Salmon is a favorite for home cooking from Tokyo to Toronto, but when it comes to cooking salmon in a pan or oven, getting it perfectly moist can prove challenging. If it's undercooked at first then that's no big disaster: You can always cook your fillets for a couple of minutes more. However, making sure salmon doesn't end up overcooked and overly dry can be more of a challenge.
Salmon, or any fish for that matter, contains water molecules that expand and evaporate when heated, causing your fillets to shrink and dry out. Some moisture loss is natural and unavoidable, but if this continues too long the result is overcooked fish. To avoid a dry, overcooked piece of salmon, you need to find ways to retain moisture during the cooking process.
One interesting method to reduce moisture loss is to place your salmon fillets close to each other in the pan, oven, or on the grill. Cookery saint and British national treasure Mary Berry has championed this method, so you know there's something to it.
How Does Placing Fillets Close Together Keep Them Moist?
This method rolls a few different moisture-retaining benefits into one simple action. Firstly, just like how penguins huddle together to protect themselves from extreme cold, multiple salmon fillets are better insulated from extreme heat when they touch. At the same time, less open space in the pan means there's less hot air circulating around a fillet, which reduces moisture loss from your fillets through evaporation. And, when the fillets do release moisture, it's getting released onto the fillet next it, not just into the empty air space.
However, bear in mind that when cooking multiple fillets at once, the same amount of heat from your pan is now spread between more fillets. This means they'll take longer to cook than if you were just cooking one. However, so long as you can identify when each fillet is fully cooked, you shouldn't have much to worry about.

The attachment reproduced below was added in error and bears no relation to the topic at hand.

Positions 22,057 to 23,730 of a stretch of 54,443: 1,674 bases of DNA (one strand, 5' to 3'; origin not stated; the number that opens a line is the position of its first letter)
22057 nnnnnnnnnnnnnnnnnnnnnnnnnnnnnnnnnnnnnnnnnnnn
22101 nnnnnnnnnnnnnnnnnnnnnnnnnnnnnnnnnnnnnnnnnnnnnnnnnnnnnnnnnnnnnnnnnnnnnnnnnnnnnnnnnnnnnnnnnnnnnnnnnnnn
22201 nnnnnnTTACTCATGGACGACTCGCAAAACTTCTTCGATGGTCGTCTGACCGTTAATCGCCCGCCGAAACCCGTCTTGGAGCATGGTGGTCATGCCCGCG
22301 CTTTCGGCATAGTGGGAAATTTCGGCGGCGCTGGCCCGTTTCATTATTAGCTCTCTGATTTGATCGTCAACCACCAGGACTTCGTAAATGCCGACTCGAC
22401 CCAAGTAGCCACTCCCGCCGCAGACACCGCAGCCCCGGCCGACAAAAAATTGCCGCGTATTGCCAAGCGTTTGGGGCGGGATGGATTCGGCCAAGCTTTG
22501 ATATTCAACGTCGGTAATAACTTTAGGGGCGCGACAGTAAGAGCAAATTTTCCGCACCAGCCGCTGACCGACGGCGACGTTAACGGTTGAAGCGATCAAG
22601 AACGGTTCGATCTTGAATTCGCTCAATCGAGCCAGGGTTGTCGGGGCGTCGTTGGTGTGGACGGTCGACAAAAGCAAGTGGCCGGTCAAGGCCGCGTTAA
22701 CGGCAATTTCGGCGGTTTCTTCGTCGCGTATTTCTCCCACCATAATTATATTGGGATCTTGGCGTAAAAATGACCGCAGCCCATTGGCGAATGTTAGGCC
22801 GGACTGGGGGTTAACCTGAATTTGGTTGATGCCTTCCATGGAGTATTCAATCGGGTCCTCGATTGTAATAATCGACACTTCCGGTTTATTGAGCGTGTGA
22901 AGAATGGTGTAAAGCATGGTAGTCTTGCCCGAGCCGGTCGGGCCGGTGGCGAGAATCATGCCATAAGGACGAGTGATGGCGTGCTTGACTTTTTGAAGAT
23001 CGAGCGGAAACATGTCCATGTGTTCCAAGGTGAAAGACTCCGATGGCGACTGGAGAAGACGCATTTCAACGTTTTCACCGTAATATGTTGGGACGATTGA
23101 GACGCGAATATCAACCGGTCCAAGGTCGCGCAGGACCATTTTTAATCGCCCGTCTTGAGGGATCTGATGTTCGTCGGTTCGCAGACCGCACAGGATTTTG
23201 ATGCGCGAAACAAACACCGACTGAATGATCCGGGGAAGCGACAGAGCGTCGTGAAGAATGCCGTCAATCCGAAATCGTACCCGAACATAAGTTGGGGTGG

Not everyone likes their salmon cooked the same way, but generally, you're aiming for a salmon that's nice and moist, even a little juicy. This is achieved in the medium-rare to medium range of doneness. Although it's recommended to cook fish to an internal temperature of 145 degrees Fahrenheit, if you want to grill salmon perfectly, for medium-rare salmon use a thermometer and check for an internal temperature of 125 degrees Fahrenheit.
More Tips To Keep Your Salmon Fillets Moist
What salmon you buy will impact your results. Farm-raised salmon contains much more fat than wild salmon, and this fat is your friend when it comes to moisture retention as the fat helps prevent the fillet from drying out. Plus, it's also cheaper than the wild stuff!
Next, before you start cooking, consider adding other items under or alongside your salmon to form a natural barrier from direct heat. Oil, herbs, slices of citrus, and the salmon skin itself are all barriers that slow moisture loss when cooking. Alternatively, make a parchment paper parcel for your salmon and bake it en papillote, a technique that locks in moisture fantastically.
Another useful tip: Salt your fish just before you cook it -- not any earlier. Salt draws moisture out of your salmon, so doing this too early will dry it out more than is necessary. Also, the pan you use matters. Different pans or skillets transfer heat differently, so use a pan you're familiar with, and give it some time to come up to heat before adding the fish. Whether cooking salmon in a pan or on the grill, a consistent medium-high heat is going to give you the best results.
Once your fish goes in the pan, resist the urge to move it around. Whether you're grilling fish or frying, start skin-side down, flip it just once, and cook for less time on the skinless side so you don't dry the fillets out too much.
Read the original article on Daily Meal.